Maressa Brown


I am a writer and occasional editor. My work has appeared in Better Homes & Gardens, First for WomenWoman's World, AOL, YourTango, and various other publications. Interests include holistic health/fitness, beauty/style, reading, pop culture, astrology, summer, baking, and cooking with lots of veggies and spices! I've lived in Chicago, Boston, London, L.A. and Manhattan and now reside in north NJ with my Jersey boy husband. In our free time, we frequent BYOB spots, buy overpriced (but so yummy!) eats at Whole Foods, and do bizarrely huge loads of laundry.

Sipping on:

Organic coffee with coconut milk and stevia

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    Even if you really love your gynecologist, seeing her for your regular annual exam isn't exactly something any of us look forward to. And undergoing an invasive procedure? Uh, yeah, stressful doesn't even begin to cut it. But at least we assumed that, in this day and age, the tools our docs are using during these procedures are 100 percent safe, right? Maybe. Maybe not.

    Back in April, the FDA sent out a warning about the laparoscopic power morcellator, a gynecological tool used in hysterectomies or to remove uterine fibroids (which are found in about 25 percent of women between the ages of 18-45).

    They noted that approximately 1 in 350 women who are undergoing these procedures have an unsuspected type of uterine cancer called uterine sarcoma. And if the morcellator is used on these women, there's a risk that the procedure will spread the cancerous tissue within the abdomen and pelvis, significantly worsening the patient's likelihood of long-term survival.


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    For as much planning as any bride can do for her wedding, there are plenty of things that you simply cannot, for the life of you, anticipate about your Big Day. And sometimes, those surprises turn out to be absolutely mind-blowing. Take, for instance, what happened to Lauren and Erick Fix at their backyard wedding last weekend in Stockton, New Jersey.

    According to their photographer Ian Christmann, the pair were enjoying their dinner when they were stunned by several surprise guests -- who made for quite the photo op. Really, you just have to see this to believe it.

    Check out the final result.

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    As if we needed one more thing to worry about when it comes to everyday things that might be raising our risk of breast cancer, a new study published in the journal BMJ Open is zeroing in on women's skirt sizes. Yes, really.

    More specifically, the research -- which looked at data from about 93,000 mostly overweight, postmenopausal women in the UK Collaborative Trial of Ovarian Cancer -- found that gaining weight puts women more at risk for breast cancer, because fat tissue triggers production of estrogen, which can feed the growth of breast tumors. And it's mainly fat around your waist that reflects your risk.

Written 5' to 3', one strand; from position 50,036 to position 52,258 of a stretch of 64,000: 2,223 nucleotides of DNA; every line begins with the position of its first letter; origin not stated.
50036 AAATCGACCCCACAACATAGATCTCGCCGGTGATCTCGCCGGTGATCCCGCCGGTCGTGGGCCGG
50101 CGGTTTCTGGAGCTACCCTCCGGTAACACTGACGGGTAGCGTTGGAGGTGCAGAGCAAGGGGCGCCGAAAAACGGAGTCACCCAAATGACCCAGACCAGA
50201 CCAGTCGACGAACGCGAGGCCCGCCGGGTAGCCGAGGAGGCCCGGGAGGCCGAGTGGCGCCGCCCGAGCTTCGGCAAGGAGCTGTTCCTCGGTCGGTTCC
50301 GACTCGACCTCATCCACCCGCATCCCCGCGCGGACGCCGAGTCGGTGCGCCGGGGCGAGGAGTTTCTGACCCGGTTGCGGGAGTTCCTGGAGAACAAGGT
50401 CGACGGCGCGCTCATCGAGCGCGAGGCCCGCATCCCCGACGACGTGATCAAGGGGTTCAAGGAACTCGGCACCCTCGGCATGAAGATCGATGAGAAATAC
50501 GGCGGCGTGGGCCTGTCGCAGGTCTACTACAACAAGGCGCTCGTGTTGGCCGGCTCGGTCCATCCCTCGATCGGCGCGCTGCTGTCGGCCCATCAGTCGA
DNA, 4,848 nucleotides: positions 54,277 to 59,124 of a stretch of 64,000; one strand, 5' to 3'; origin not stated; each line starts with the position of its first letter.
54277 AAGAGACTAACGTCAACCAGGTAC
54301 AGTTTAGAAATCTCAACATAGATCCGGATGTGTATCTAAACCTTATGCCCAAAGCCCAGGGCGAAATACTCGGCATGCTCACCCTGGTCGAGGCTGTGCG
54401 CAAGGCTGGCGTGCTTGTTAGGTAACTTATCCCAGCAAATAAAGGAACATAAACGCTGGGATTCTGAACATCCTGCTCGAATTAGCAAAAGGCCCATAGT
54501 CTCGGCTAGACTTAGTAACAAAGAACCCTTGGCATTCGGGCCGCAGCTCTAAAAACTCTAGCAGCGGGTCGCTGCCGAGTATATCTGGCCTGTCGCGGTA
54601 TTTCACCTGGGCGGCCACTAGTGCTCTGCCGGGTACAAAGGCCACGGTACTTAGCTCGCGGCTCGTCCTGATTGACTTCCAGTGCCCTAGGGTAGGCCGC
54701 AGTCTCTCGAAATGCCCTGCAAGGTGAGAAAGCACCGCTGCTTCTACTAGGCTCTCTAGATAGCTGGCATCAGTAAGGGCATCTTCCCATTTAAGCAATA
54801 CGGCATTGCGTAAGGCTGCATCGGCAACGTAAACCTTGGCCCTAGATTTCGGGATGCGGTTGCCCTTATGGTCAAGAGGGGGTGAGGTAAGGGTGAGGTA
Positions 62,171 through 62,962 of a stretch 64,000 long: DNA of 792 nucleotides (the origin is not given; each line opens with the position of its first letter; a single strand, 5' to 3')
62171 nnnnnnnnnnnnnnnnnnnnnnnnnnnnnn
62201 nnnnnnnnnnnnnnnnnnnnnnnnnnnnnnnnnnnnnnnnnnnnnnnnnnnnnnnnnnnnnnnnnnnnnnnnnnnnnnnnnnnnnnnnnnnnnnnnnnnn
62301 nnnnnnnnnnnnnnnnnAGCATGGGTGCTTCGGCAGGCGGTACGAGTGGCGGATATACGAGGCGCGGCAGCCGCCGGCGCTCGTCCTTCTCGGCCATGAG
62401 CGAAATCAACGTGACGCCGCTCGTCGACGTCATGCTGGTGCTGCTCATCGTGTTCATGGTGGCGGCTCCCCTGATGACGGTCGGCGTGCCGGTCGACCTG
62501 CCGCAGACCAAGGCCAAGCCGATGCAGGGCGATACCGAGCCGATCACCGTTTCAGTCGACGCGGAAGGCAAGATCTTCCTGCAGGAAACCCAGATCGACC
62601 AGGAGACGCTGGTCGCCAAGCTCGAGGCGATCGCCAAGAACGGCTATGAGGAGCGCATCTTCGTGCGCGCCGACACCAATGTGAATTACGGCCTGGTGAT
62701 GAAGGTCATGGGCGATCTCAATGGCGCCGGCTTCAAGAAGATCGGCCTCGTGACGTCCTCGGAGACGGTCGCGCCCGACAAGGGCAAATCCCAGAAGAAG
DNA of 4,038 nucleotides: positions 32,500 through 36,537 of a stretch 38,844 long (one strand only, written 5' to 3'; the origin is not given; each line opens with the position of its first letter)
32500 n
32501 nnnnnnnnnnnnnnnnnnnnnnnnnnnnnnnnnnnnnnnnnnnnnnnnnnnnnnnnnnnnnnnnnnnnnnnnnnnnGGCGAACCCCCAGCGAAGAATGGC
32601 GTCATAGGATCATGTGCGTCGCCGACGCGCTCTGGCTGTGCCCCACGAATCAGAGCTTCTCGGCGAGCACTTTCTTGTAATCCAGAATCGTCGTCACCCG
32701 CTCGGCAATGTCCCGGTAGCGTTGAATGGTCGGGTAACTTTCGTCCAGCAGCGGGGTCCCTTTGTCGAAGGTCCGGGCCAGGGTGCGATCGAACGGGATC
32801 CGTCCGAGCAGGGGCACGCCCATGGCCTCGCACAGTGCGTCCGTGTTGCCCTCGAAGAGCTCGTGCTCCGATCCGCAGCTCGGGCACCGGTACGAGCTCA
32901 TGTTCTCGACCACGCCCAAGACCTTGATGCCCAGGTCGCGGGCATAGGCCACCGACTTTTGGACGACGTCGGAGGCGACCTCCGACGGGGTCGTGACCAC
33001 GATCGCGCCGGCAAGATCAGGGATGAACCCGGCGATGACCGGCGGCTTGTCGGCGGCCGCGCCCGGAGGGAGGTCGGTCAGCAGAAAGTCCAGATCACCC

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    If just hearing the word "workout" is enough to make you want to stick to the couch, you're not alone. Having one more form of "work" is the last thing most of us need! The good news is that getting your fitness on doesn't always have to be so formal.

    "Picking up around the house, moving from sitting to standing, and playing active games with your children are all activities that serve to strengthen our muscles without feeling like you are working out!" says Angeles Burke, A.F.A.A. certified group fitness instructor and fitness director for energy drink Celsius.

    One of the main reasons they offer such a great payoff: "Your core muscles remain activated when doing these activities," she explains. (Stand up tall and think about engaging your core instead of rounding your back or slouching for the best results, Burke advises.)

    And, as it turns out, many everyday activities you're already doing double as a weight training and/or cardio workout!

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    My husband tends to get on my case about taking forever when shopping -- at the mall or the grocery store or from the comfort of my couch on Amazon, doesn't matter. My response is always the same, no matter where he thinks I'm lollygagging: I need to read the labels! If you don't read before you buy, you never know what you're gonna get. Turns out even if you read sometimes.

    At least that's the issue facing Kohl's shoppers. The department store was called out earlier this week by The Humane Society of the United States for "violating a federal law by selling real raccoon dog fur advertised as 'faux.'" The offending item: A men's parka, which The Humane Society bought and tested from the store's website.

    Here's the pic ...

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